Resigned, Dean subjected himself to the lacking bedside manner of Dr. Samuel Winchester, and watched the cat polish off both wings and Dean's abandoned half-slice of pizza. It curled up on itself again for a bath, eyeing the pizza box on the table in between careful and decisive licks.
Sam finished just in time to prevent Castiel from feeding the cat his two slices of vegetarian pizza and the last wing, earning himself a dirty look like only a cat can provide. Sam appeared to consider himself immune, and waved irritably for Castiel to sit back down.
"Let's take a look at those cuts before you go to bed," Sam ordered, having truly embraced his new caregiver role in these last few hours of normalcy.
Castiel awkwardly obeyed, and the damage still made something deep inside Dean squirm. Souls, grace, disfigurement, life itself—it was a Winchester free-for-all these days. He looked down and found himself eye-to-eye with the cat, which was giving his leg an analytical gaze complete with head-tilt. Before it could actually use him for a ladder, Dean scooped it up and dumped it on the bed hastily, where it pretended to ignore him in favor of Castiel.
A flinch from the former angel earned some sympathy. The cat—Dean fought the urge to call it Whiskers—butted his head against Castiel's thigh and gave a rusty purr. Castiel's face lightened with his trademark curiosity, as he reached out to stroke it carefully. Pleased with this turn of events, the cat curled up in Castiel's lap.
Dean shook his head in exasperation and dropped into a kitchenette chair with another slice of his pizza.
Sam held out his free hand for the cat to sniff, and with great reluctance it let Sam rub under its chin. "Well, these are actually looking pretty good, Cas. All things considering . . . ye-oww!" Sam jerked back from the suddenly snarling feline.
Once Sam had retreated a good six feet, the cat returned to the affectionate loving creature it had been posing as prior to the youngest Winchester's interference. Sam swore. Dean passed the antiseptic.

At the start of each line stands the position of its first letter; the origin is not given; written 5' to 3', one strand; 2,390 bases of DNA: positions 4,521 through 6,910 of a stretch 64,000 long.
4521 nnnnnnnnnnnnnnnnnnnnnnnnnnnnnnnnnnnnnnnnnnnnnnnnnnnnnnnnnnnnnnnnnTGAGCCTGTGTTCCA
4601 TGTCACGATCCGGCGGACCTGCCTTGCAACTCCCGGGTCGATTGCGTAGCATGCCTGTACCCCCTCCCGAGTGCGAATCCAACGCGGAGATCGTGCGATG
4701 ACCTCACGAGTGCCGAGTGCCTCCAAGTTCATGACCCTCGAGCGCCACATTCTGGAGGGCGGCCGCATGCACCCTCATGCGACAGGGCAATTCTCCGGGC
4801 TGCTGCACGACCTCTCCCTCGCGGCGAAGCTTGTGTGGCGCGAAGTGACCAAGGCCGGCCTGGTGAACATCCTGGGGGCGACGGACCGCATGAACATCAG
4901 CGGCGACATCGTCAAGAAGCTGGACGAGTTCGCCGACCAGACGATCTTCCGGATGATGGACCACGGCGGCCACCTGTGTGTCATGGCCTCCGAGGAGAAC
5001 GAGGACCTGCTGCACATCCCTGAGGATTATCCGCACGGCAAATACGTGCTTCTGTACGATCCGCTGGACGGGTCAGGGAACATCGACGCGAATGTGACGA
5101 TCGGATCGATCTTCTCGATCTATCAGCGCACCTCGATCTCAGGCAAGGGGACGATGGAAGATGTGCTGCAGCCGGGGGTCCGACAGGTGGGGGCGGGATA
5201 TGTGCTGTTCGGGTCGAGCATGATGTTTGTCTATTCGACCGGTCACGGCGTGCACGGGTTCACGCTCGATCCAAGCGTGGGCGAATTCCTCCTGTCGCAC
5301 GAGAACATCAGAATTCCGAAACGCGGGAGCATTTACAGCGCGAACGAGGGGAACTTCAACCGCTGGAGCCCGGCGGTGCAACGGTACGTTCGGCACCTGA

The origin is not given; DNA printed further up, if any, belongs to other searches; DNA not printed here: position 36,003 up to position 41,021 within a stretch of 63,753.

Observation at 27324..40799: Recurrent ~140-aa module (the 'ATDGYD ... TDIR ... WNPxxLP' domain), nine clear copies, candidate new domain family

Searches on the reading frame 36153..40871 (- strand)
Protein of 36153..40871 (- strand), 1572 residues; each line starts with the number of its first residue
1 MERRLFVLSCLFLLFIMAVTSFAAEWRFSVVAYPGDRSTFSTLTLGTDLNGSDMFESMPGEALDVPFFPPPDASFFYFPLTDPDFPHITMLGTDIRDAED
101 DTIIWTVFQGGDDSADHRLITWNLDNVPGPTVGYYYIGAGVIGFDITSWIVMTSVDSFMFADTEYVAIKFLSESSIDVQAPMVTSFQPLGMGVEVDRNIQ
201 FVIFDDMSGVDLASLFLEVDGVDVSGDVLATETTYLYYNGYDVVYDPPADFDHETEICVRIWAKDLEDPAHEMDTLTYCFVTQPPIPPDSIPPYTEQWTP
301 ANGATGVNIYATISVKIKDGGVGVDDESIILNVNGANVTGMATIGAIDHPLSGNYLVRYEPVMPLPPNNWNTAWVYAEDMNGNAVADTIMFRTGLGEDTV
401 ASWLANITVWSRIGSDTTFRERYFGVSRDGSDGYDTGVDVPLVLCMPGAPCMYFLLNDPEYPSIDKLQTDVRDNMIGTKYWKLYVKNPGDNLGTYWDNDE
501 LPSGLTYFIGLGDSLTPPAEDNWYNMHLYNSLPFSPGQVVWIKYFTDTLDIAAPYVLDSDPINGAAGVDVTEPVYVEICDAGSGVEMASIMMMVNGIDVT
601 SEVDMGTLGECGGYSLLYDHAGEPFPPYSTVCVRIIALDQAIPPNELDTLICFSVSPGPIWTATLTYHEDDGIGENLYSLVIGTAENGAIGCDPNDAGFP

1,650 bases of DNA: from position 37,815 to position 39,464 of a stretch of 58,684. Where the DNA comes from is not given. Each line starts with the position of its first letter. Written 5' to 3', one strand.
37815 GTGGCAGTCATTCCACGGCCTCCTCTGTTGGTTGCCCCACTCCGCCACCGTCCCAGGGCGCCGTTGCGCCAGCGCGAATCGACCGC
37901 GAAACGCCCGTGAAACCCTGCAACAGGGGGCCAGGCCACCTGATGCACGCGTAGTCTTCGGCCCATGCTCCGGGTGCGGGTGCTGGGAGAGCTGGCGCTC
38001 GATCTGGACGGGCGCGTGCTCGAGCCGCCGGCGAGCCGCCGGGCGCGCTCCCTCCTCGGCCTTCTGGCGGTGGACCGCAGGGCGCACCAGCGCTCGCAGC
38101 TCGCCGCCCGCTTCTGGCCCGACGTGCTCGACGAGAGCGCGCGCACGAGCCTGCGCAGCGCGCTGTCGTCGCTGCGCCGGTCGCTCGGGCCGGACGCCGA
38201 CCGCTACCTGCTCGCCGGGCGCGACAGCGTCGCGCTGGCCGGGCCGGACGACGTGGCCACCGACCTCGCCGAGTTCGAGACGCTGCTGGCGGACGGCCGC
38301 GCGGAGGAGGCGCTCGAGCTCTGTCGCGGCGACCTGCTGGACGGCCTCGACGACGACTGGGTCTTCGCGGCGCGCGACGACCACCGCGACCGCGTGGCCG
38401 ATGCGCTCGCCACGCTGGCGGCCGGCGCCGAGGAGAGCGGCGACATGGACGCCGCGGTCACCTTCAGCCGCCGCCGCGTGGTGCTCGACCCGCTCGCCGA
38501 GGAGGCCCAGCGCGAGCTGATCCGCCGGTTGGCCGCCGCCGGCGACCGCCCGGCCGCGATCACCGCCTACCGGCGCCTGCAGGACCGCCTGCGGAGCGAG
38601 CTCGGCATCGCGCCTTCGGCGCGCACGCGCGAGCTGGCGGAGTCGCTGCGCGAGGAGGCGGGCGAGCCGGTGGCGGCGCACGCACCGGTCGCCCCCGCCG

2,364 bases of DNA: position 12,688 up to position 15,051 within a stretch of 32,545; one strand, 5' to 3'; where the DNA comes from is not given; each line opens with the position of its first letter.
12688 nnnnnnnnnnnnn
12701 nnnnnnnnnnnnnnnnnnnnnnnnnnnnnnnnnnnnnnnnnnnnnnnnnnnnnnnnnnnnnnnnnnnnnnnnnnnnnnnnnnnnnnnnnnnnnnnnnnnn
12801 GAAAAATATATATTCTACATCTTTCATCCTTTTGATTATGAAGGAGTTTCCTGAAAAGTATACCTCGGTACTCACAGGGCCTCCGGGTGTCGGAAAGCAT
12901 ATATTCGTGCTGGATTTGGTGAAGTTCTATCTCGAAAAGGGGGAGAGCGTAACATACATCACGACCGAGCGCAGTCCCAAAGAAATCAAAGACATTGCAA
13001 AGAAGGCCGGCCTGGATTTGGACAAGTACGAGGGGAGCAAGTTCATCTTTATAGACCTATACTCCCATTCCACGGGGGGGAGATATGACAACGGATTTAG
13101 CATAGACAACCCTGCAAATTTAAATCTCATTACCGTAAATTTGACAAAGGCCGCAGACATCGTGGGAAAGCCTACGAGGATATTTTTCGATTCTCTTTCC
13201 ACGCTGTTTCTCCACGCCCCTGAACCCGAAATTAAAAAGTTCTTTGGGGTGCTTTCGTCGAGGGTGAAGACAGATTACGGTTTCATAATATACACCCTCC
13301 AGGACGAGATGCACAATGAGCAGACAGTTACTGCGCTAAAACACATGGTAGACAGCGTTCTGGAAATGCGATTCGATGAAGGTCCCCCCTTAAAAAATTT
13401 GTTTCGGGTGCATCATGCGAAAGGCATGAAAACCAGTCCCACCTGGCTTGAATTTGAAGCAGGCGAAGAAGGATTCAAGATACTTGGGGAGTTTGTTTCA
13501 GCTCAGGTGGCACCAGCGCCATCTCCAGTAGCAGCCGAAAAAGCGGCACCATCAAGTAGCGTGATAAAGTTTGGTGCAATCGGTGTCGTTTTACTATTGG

The cat continued to purr.
Dean was the first one conscious in the morning, and he looked around to find what had woken him. Across the room, the golden cat was batting at the fluorescent door-hanger in an ineffectual bid for freedom. Huffing at the inconvenience, Dean staggered off the rollaway bed and reached for yesterday's jeans.
"Well, it stopped raining at least," Dean muttered.
The cat turned around and glared at him, swiping at the door hanger insistently.
Dean crossed the room, and looked down at the selfish little beast. "You sure you don't want breakfast first?" he muttered crankily.
He could have sworn that the cat stopped to think about it a second, before batting the door again.
Dean opened the door before he could develop any further insanity from proximity to the feline. And taking advantage of the opening, the cat fled out and into the nearest bush.
"Be free," Dean grumbled, heading for the mini-fridge for last night's leftovers.
The pizza box on the second shelf was empty—someone needed to explain the etiquette of disposing empty food containers after midnight binging to Cas—and Dean went for Plan B. He had half a bag of M&Ms in his coat pocket that no one knew about but him.
It was empty too, and Dean regarded the gold fur on the lining with uneasy suspicion. Could cats even digest chocolate? Or open refrigerators and put back empty pizza boxes?
And Dean had bigger things to worry about really, but now that he thought about it, there was something unsettlingly familiar about the eyes of that cat.
"Be not forgetful to entertain strangers: for thereby some have entertained angels unawares." -Hebrews 13:2